Sullivan Harbor Farm Credit: Bill Trotter

A Hancock County seafood business that was previously shut down over food safety violations has issued a recall for smoked salmon it sold earlier this year out of concern that it could have become contaminated with a dangerous bacteria.

Sullivan Harbor Farm is warning that the salmon may contain a bacteria that can cause botulism, a potentially lethal form of food poisoning, the company said this week in an announcement on the U.S. Food and Drug Administration website.

No illnesses have been reported, but the business — also called Mill Stream Corp. — has voluntarily recalled some of the cold smoked salmon it sold in vacuum-sealed packages between March 6 and Sept. 17, according to the FDA notice.

Owner Leslie Harlow said that the affected salmon was perishable and that most of it was probably consumed soon after it was put on the market in March. She also said that the recall only applied to a small portion of the salmon that the business has produced since reopening last winter.

Harlow said that her business sends all of its salmon to a third-party laboratory to test whether it has enough salt to safely preserve the smoked fish, but the laboratory only recently informed her that it had provided incorrect test results for the batches that have now been recalled. She declined to identify the lab. She also said the FDA has had access to the test results since March but only recently did a review that caught the errors.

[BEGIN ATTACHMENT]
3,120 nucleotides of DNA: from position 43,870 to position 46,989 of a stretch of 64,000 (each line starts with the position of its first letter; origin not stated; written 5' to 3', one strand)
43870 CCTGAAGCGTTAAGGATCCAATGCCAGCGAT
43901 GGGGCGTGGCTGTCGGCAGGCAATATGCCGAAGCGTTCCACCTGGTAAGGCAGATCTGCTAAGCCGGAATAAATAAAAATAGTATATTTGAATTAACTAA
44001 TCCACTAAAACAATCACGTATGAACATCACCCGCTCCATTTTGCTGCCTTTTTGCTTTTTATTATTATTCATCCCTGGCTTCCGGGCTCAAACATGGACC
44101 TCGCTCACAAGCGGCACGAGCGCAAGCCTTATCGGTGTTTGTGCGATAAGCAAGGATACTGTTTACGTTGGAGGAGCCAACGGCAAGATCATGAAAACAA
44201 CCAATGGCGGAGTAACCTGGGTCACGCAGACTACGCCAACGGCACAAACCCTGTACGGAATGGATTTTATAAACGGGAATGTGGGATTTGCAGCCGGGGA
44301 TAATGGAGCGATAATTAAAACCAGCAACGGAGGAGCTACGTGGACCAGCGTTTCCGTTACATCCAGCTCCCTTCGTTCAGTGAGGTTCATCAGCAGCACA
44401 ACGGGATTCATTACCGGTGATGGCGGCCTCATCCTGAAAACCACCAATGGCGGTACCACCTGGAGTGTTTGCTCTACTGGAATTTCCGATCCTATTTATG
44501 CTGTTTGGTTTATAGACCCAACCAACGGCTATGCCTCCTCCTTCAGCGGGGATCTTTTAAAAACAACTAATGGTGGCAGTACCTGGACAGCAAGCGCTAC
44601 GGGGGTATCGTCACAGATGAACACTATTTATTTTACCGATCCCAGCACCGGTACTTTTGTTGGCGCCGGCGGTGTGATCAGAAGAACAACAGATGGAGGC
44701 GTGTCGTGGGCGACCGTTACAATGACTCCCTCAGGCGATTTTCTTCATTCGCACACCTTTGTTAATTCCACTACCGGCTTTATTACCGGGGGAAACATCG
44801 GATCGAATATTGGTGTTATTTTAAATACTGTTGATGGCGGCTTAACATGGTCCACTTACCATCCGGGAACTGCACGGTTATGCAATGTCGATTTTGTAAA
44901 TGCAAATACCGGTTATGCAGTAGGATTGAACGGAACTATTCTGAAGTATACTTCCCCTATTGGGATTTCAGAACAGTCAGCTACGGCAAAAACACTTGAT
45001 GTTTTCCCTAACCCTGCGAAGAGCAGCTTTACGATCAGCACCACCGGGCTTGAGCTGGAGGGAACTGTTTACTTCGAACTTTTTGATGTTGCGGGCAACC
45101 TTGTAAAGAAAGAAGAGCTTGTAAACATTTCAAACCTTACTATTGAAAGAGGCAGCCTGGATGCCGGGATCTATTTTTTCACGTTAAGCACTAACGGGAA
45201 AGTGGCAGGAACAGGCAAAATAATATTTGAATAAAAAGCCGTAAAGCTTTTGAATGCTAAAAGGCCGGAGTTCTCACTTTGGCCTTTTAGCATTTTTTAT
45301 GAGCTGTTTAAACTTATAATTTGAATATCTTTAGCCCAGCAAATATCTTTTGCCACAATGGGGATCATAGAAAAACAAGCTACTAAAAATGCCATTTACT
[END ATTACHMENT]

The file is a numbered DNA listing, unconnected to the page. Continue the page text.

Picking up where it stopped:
While the salmon was frozen when it was sold by Mill Stream Corp., the testing errors meant that it could have become contaminated if retailers or customers had let the product thaw, according to the FDA notice.

“In good faith, we sold salmon based on the results we got from the laboratory,” Harlow said. “We count on the FDA-approved lab to give us results. We count on that. The lab has failed us, and that failure has brought us to where we are today. Had we known back in March, when we started producing fish, we would have disposed of those batches as any responsible food processor does.”

Most of the products were sold to customers at the Sullivan Harbor Farm’s retail shop in the town of Hancock, to businesses around Maine and to individuals around the country by direct order, according to Harlow.

The testing error occurred right around the same time that Sullivan Harbor Farm reopened its doors after it was closed for three years. In early 2016, the FDA had obtained an injunction in federal court to shut down Sullivan Harbor Farm due to food safety violations dating as far back as 2004.

While Harlow helped found the business in 1992 with a former husband, she was not involved with it for many years, she said. In 2016, she bought out her ex-husband and put money into upgrading the facility. Since then, she said, she has worked closely with the FDA to bring the business back into compliance and doesn’t expect the recall to endanger its long-term viability.

“I returned in 2016 with the intent of reopening this business and bringing it back to life, which I did,” she said. “We’re going to get through this pretty quickly, and we’re looking forward to a busy Christmas season.”